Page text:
"The Baby-Sitters Club was a success. I, Kristin Amanda Thomas, had made it work." - Kristy, accepting the 1986 Mahatma Ghandi Award for Most Humble 1"The Baby-Sitters Club was a success. I, Kristin Amanda Thomas, had made it work." - Kristy, accepting the 1986 Mahatma Ghandi Award for Most Humble 12-Year Old Ever
Was Claudia described as having almond-shaped eyes: Surprisingly, no. Although she was described as "exotic."
Was Mimi's accent described as rolling: Nope
How many times was the word "incredulously" used: Twice
What Would Claudia Wear: -Short, very baggy lavender plaid overalls, a white lacy blouse, a black fedora, red high-top sneakers with no socks
-A baggy yellow and black checked shirt, black pants, red jazz shoes, a bracelet that looked like a telephone cord, and dangling, jointed skeleton earrings
-An outrageous red felt hat
What About Stacey? -Stacey was wearing a pink sweatshirt with sequins and a large purple parrot on the front, short, tight-fitting jeans with zippers up the outsides of the legs, and pink plastic shoes.
-A matching top and skirt made out of gray sweatshirt material with big, yellow number tens all over it, hair clips shaped like rainbows, and little silver whistles dangling from her ears
-Red plaid wool pants with red suspenders (What the f*ck is it with these girls and suspenders?)
Quit letting 12-Year Olds Watch Your Goddamn Kids "Oh my gosh," I cried. "I forgot! It's Tuesday...Tuesday is my day to watch David Michael. I'm supposed to beat him home. Otherwise, he gets home first and has to watch himself." David Michael is my 6-year old brother.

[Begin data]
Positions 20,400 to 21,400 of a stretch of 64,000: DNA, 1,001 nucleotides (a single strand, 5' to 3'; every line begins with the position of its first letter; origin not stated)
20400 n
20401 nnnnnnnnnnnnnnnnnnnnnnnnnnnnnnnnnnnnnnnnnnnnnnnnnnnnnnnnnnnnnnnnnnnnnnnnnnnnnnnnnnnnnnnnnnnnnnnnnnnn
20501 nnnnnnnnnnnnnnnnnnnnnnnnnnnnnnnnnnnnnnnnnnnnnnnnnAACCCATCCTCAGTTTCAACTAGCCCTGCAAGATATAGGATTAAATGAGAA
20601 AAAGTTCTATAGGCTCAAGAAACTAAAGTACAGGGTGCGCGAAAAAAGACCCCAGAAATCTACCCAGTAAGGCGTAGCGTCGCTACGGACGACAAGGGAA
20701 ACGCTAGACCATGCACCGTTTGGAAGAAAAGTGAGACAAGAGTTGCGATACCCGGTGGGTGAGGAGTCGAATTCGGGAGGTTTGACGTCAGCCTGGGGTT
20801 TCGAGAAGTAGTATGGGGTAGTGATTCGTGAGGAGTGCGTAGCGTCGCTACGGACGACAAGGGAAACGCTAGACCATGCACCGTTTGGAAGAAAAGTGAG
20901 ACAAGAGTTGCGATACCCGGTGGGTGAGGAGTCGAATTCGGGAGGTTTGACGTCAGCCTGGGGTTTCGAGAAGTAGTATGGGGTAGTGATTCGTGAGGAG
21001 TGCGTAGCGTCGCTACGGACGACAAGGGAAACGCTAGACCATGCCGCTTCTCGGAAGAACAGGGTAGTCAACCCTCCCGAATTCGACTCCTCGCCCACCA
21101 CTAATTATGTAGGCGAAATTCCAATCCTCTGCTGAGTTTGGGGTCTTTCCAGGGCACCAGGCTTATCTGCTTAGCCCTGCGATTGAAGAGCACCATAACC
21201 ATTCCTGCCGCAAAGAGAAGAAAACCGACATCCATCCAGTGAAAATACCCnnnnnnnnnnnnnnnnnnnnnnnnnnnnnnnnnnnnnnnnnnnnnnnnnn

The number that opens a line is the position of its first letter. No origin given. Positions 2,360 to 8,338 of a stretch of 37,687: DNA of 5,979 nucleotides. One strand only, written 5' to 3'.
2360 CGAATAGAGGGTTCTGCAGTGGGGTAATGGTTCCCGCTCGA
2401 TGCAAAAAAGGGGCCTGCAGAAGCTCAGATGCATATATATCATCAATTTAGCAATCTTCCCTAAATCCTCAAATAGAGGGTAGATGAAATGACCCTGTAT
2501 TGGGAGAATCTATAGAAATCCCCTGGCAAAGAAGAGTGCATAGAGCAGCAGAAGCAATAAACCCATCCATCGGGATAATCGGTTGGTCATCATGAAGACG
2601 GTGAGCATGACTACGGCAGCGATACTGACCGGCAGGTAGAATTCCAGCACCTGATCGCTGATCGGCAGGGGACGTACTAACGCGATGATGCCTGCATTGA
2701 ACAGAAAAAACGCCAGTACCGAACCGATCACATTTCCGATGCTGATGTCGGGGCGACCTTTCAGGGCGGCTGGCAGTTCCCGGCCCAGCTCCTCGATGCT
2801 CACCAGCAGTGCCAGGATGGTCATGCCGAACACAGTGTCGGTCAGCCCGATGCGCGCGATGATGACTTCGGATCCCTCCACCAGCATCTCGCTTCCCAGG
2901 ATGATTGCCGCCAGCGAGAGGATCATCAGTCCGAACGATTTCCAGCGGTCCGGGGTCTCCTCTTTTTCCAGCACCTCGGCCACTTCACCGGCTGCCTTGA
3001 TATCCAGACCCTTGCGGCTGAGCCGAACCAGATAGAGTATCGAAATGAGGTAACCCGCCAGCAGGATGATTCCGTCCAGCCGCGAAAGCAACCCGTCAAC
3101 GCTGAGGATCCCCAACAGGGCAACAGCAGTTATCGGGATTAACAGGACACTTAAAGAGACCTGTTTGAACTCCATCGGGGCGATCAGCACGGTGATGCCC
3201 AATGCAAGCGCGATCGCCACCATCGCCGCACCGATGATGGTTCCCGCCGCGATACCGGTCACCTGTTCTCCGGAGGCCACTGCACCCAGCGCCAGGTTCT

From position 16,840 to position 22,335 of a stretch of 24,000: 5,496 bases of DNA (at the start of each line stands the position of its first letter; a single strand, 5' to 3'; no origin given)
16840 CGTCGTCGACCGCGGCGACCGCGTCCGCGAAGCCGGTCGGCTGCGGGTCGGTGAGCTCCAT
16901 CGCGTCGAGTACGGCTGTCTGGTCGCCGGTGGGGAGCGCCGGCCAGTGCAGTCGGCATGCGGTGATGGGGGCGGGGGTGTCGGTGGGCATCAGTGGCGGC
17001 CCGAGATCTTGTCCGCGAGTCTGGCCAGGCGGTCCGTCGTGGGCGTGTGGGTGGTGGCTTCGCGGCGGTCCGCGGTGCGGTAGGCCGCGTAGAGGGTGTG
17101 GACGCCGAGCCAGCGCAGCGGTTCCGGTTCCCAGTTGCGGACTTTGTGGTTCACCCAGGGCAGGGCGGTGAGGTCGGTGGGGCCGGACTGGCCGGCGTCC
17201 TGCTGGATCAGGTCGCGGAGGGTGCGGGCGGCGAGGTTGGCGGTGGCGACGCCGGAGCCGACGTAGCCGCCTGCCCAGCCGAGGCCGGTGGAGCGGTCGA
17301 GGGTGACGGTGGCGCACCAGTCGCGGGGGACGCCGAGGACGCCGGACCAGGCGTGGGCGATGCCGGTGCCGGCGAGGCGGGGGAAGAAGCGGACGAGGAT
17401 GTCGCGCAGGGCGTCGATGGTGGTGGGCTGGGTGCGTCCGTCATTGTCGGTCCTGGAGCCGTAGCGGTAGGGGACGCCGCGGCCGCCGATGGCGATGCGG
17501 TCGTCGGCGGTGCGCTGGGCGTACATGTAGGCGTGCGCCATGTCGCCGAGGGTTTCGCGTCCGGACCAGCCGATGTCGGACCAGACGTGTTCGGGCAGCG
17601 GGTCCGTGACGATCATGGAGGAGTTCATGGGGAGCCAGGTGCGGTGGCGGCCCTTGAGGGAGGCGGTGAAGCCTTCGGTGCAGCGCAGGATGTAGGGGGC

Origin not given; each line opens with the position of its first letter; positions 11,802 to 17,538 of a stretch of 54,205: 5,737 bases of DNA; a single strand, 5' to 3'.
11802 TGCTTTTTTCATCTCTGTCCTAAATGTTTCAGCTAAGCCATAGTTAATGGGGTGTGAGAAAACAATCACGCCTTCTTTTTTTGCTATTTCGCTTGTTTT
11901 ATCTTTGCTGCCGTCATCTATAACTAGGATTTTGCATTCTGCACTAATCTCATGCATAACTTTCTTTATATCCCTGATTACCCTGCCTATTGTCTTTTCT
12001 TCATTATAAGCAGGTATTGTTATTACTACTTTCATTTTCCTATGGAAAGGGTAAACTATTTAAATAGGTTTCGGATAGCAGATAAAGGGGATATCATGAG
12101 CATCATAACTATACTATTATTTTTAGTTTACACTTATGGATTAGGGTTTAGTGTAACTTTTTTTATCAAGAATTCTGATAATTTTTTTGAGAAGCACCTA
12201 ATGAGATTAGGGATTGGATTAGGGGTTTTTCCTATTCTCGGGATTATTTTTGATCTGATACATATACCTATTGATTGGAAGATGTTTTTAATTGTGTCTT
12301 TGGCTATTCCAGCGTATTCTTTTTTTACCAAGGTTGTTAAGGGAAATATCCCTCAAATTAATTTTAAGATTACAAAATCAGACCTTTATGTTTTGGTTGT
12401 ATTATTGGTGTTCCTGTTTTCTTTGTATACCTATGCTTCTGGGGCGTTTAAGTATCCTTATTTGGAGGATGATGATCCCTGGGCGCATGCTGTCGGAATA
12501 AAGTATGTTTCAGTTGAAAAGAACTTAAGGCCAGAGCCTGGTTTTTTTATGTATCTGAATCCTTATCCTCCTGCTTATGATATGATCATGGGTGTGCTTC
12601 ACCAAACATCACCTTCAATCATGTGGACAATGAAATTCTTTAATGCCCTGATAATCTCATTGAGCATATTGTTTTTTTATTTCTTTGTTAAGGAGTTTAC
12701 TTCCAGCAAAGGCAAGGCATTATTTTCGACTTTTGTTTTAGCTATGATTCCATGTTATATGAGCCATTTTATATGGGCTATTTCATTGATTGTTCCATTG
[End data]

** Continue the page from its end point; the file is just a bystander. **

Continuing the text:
"So, what about this baby-sitting club?" "Well, I replied..." [After much discussion and negligence] We were interrupted by a thump and a wail. Jamie had fallen off one of the swings.
Awwwwwwwwwkward "Are your parents divorced, too?" I asked. "Nope. They've been married for fifteen years." "Mine have been married for twenty." "My mother died when I was a baby," said Mary Anne quietly. "She had cancer." Stacey looked embarrassed. "Well, I really better go..."
Bitch! "I'm sorry, Watson." I mumbled. I walked out of the kitchen and up the stairs. When I was halfway up, I yelled over my shoulder, "I'm sorry you're a terrible father!"
"Really, Kristy! A sweater with snowflakes and snowmen on it? You look like a four year old." "Well, you've got sheep barrettes in your hair!" I yelled. "You think they're adult?" "Sheep," Claudia informed me witheringly. "are in."
"Are you accusing my mother of lying?" Stacey cried. I thought for a moment. "I guess so."
Srsly. Ew! [Over fondue], Watson made this rule that if your bread fell off your fork and landed in the cheese, you had to kiss the person sitting on your right...And then, it happened. I was just sticking my fork into the pot when my bread fell off and landed in the cheese. Guess who was on my right? Watson. "Kiss daddy, kiss daddy!" cried Karen. ...more
This book came really close to being awesome - but, sadly, it got a tiny bit bogged down with a few "rock band" cliches. It also has the disadvantageThis book came really close to being awesome - but, sadly, it got a tiny bit bogged down with a few "rock band" cliches. It also has the disadvantage of being published too soon after that amazing rock-band-powerhouse-novel, A Visit From The Goon Squad, and I can't help but think it will draw comparisons (did for me, I read them within a few months of one another).
But, I would still recommend it for alt-music fans, because it gives you one of those 90s punk-grunge rock stories that you didn't know you secretly craved.
The main character is strong most of the time - the only time the characterization faltered for me was in the descriptions of her supersexyhot body and in her sexual exploits... when I thought to myself - yes, this was definitely written by a dude. Otherwise, I liked her voice, her story, her tone - almost everything about her. And rest assured, she was not written to be likeable. She's written to be the gritty, standoffish bitch that looks good playing a telecaster....more